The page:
TORONTO – The Conservative government is set to introduce new anti-terrorism legislation by the end of next week aimed at giving more powers to police and security agencies, Stephen Harper said Sunday.
Harper, speaking at a campaign-style event in Ottawa, said the new laws will also make it a crime to promote terrorism and further restrict the movement of suspected extremists.
“These measures are designed to help authorities stop planned attacks, get threats off our streets, criminalize the promotion of terrorism, and prevent terrorists from travelling and recruiting others,” Harper told Conservative supporters. “It will contain a range of measures to ensure that our police and security agencies have the tools they need to meet evolving threats, and keep Canadians safe.”
The government wants to change Canada’s no-fly list to make it more difficult for a suspected terrorist to board a plane. Harper said the new legislation would not infringe on civil liberties.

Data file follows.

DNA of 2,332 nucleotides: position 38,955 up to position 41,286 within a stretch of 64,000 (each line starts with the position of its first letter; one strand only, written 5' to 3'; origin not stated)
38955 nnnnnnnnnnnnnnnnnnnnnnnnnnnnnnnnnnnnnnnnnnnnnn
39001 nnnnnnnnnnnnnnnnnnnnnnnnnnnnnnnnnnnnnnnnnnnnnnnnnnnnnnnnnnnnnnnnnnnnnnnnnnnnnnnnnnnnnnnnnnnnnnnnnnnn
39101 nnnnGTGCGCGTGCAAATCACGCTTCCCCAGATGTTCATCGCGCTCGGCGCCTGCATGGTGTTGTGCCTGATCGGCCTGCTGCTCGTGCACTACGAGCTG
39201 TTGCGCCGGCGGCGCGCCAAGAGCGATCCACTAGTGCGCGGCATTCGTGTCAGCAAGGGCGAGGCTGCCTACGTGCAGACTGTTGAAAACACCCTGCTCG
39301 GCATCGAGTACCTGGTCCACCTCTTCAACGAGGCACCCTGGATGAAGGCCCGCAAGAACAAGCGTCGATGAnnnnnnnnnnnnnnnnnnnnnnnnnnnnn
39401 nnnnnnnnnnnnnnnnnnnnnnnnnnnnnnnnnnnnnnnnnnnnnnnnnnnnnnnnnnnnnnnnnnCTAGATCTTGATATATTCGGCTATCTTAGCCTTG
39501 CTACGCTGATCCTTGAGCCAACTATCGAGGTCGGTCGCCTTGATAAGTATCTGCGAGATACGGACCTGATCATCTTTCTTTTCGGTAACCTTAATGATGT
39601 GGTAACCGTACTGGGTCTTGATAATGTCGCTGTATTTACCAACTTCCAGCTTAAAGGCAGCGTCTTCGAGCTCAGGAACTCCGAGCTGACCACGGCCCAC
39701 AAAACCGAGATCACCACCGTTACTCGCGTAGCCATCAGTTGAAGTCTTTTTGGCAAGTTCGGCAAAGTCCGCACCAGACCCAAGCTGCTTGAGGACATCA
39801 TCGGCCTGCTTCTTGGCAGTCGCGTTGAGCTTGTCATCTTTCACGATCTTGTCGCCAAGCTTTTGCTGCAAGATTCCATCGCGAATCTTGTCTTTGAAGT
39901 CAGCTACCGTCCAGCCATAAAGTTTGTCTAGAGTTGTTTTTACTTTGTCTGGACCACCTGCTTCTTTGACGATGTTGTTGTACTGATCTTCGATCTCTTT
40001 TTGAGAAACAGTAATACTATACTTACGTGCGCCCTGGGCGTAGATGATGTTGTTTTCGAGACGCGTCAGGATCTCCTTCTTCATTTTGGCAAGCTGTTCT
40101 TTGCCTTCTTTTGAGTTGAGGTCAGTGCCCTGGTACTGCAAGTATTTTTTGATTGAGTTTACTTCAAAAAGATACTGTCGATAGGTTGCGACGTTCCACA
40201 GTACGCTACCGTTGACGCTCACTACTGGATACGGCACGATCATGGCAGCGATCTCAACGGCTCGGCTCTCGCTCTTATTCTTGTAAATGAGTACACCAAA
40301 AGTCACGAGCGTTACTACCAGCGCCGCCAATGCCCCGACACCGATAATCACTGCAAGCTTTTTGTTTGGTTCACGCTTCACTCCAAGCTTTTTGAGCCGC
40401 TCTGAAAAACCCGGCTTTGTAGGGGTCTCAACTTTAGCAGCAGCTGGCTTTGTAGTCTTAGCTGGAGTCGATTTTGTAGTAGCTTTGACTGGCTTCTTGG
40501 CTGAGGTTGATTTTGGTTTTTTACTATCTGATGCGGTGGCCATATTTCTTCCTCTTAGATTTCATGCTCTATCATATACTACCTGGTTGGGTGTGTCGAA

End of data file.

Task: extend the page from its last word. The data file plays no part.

“To be clear, in doing so, we shall be safeguarding our constitutional rights of speech, of association, of religion and all the rest,” he said.
The new legislation comes in the wake of last fall’s deadly attacks on Canadian soldiers in Ottawa and Quebec.
Michael Zehaf Bibeau shot and killed Cpl. Nathan Cirillo, who was standing guard at the National War Memorial, before entering Parliament’s Centre Block on Oct. 22. Zehaf Bibeau was killed in a shootout with security officers outside the Library of Parliament.
The attack in Ottawa came just two days after Warrant Officer Patrice Vincent was killed after being struck by car driven by Martin Couture-Rouleau in St-Jean-sur-Richelieu, Que., near Montreal. Couture-Rouleau was shot and killed by police when he advanced on officers with a knife.